As for the alleged NCEPA violations, this Court has held that in condemnation proceedings, a landowner's failure to assert a violation of NCEPA as a defense in their answer constitutes a waiver. See State v. Williams and Hessee, 53 N.C. App. 674, 680- 81, 281 S.E.2d 721, 726 (1981). Here, defendants raised the defense in their answer. Thus, defendants are not precluded by the doctrine of waiver from proceeding with their defense that NCDOT's alleged violations of NCEPA made the condemnation of their land arbitrary and capricious.     However, “[a]dministrative and judicial review of an environmental document is incidental to, and may only be undertaken in connection with, review of the agency action. No other review of an environmental document is allowed.” G.S. § 113A-13 (emphasis added). Significant for purposes of this appeal is the fact that the environmental documents (the DEIS, the FEIS, and the ROD) were all prepared during NCDOT's planning and selection of “Alternative A” for TIP R-210. NCDOT's selection of “Alternative A” was separate and distinct from its action in condemning defendants' land, which is the basis of its complaint here. Pursuant to G.S. § 113A-13, these environmental documents may be reviewed only in connection with review of NCDOT's selection of “Alternative A” for TIP R-210 -- the agency action for which they were created, and not NCDOT's condemnation of defendants' land. Thus, while defendants are entitled to a review of whether NCDOT's condemnation action was arbitrary and capricious, defendants may not obtain judicial review of the environmental documents created during the planning and selection of “Alternative A” as part of the judicial review of the condemnation.
    Accordingly, NCDOT is deemed to have waived its sovereign immunity in this condemnation action. Additionally, “allegations of arbitrary and capricious conduct or of abuse of discretion on the part of [NCDOT] render the issue subject to judicial review.” Dept. of Transportation v. Overton, 111 N.C. App. 857, 859, 433 S.E.2d 471, 473 (1993). Nevertheless, defendants may not raise NEPA nor obtain judicial review of the environmental documents at issue as part of their defense in this action. Thus, we affirmthat part of the trial court's order denying NCDOT's motion to strike defendants' second defense.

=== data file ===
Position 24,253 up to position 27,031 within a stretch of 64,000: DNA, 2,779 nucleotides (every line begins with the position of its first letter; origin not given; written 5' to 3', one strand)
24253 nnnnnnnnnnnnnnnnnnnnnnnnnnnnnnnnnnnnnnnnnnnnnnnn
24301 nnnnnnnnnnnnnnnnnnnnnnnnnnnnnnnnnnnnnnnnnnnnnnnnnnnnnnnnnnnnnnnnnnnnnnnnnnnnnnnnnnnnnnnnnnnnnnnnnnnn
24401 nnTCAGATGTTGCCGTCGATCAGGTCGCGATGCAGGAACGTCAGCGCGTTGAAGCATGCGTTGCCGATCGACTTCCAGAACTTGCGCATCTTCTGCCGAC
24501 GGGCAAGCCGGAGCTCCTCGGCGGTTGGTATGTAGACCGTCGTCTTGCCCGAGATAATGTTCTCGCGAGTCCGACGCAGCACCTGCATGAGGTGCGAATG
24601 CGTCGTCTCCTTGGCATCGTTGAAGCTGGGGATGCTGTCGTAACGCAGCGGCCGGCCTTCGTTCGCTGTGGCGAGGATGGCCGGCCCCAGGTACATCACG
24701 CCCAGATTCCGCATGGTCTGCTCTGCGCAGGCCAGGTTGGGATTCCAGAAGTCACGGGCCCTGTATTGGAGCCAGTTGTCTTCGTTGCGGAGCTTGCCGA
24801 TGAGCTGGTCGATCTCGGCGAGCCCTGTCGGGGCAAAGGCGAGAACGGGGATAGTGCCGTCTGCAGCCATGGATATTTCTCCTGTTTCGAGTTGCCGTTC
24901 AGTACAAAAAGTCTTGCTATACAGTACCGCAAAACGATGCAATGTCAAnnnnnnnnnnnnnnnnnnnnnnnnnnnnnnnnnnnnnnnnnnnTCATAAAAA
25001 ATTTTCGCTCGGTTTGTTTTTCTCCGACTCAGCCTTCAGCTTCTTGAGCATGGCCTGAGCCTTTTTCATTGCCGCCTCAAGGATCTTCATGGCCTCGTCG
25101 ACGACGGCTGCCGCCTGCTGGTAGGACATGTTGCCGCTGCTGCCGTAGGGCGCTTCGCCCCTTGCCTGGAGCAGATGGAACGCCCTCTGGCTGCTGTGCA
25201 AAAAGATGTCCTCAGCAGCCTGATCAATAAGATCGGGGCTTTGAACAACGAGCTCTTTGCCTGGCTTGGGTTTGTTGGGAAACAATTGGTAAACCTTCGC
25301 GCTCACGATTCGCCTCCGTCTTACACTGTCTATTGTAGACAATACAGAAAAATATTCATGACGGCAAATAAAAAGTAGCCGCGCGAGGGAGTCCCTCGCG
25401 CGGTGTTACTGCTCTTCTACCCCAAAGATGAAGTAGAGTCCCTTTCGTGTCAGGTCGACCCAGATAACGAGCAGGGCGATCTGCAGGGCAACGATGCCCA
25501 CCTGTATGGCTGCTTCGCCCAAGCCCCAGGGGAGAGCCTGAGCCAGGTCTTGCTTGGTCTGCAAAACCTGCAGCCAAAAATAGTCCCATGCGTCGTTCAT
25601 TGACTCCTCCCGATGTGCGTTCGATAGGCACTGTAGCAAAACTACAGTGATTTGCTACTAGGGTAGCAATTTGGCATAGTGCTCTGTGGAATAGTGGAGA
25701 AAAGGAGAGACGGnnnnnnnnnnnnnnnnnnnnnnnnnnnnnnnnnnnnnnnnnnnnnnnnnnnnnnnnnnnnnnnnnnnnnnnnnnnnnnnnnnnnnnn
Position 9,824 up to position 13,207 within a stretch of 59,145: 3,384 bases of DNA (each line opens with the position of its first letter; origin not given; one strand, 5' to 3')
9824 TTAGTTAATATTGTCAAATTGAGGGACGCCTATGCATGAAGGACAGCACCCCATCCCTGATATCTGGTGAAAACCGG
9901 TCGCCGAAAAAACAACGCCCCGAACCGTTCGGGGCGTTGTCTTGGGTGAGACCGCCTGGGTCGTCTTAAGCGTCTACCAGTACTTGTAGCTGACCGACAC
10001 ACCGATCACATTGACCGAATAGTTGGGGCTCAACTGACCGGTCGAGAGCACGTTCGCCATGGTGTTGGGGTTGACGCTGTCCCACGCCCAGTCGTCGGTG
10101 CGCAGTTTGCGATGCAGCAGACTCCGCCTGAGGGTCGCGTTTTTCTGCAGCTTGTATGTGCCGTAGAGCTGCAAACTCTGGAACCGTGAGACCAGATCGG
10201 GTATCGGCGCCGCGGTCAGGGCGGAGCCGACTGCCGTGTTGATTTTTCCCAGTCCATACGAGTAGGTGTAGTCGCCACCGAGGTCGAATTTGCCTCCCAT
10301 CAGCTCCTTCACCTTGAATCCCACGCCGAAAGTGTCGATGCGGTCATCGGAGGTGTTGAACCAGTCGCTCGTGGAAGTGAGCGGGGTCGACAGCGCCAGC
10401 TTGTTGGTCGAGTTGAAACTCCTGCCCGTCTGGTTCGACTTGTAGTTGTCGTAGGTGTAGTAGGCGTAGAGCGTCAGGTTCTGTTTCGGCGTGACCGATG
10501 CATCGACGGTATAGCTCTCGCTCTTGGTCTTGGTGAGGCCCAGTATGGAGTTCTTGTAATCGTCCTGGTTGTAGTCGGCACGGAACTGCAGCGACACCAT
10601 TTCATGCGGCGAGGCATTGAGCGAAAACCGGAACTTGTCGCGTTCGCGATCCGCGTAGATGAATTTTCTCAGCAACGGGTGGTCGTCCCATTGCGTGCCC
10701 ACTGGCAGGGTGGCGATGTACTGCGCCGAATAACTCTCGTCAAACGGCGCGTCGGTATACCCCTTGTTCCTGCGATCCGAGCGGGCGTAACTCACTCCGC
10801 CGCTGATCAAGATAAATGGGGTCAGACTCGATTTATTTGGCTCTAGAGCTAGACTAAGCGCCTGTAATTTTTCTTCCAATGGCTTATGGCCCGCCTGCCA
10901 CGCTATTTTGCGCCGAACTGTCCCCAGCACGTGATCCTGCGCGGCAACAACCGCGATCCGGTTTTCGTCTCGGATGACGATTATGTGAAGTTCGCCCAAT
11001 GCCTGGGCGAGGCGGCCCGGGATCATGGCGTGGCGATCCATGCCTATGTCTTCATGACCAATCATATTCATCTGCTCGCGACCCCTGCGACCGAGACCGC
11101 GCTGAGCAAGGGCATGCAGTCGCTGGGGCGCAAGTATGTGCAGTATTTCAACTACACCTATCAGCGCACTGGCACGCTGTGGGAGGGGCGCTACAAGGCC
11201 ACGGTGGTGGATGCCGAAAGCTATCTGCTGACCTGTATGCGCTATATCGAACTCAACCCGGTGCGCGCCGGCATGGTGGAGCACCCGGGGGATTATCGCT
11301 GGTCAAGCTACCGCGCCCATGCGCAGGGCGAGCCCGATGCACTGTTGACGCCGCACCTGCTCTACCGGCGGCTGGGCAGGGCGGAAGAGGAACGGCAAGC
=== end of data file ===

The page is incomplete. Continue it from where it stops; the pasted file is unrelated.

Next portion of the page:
[3]Now, we turn to the trial court's grant of NCDOT's motion to dismiss defendants' counterclaims which allege violations of NCEPA and NEPA for lack of subject matter jurisdiction pursuant to Rule 12(b)(1). Defendants contend that the court erred in dismissing these counterclaims based on the North Carolina Administrative Procedure Act (“NCAPA”), G.S. § 150B-1 et seq. After careful review of this issue, we affirm.
    When reviewing a motion to dismiss for lack of subject matter jurisdiction pursuant to Rule 12(b)(1), a trial court may consider and weigh matters outside the pleadings. See Smith v. Privette, 128 N.C. App. 490, 493, 495 S.E.2d 395, 397 (1998). However, if the trial court confines its evaluation to the pleadings, the court must accept as true the plaintiff's allegations and construe them in the light most favorable to the plaintiff. See id. We note that this Court's review of an order granting a Rule 12(b)(1) motion to dismiss is de novo, “except to the extent the trial court resolves issues of fact and those findings are binding on the appellate court if supported by competent evidence in the record.” See id.
    Here, defendants attach their NCEPA and NEPA claims as counterclaims to NCDOT's condemnation actions. Through these counterclaims, defendants “challenge[] [NCDOT's] selecting [A]lternative A to build” TIP R-210 and allege that NCDOT violated both NCEPA and NEPA by preparing an inadequate FEIS, inter alia. The North Carolina Environmental Policy Act (“NCEPA”), G. S. § 113A- 1 et seq., sets forth our State's environmental policy. Likewise, the National Environmental Policy Act (“NEPA”), 42 U.S.C. § 4321 et seq., sets forth the environmental policy of our federal government. NCEPA and NEPA are “[s]imilar.” D. Mandelker, NEPA Law and Litigation § 12.02[1] (2nd ed. 2001).
    “The primary purpose of both the state and federal environmental statutes is to ensure that government agencies seriously consider the environmental effects of each of the reasonable and realistic alternatives available to them.” Orange County v. Dept. of Transportation, 46 N.C. App. 350, 383, 265 S.E.2d 890, 911 (1980). Both acts require that government agencies -- in North Carolina, those state agencies planning to spend public money on governmental projects -- must issue environmental impact statements (“EIS”) to “provide a full and fair discussion of significant environmental impacts and [] inform decision-makers and the public of the reasonable alternatives which would avoid or minimize adverse impacts or enhance the quality of the environment.” 1 N.C.A.C. § 25.0601; see also G.S. § 113A-4(2); 42 U.S.C. § 4332(C).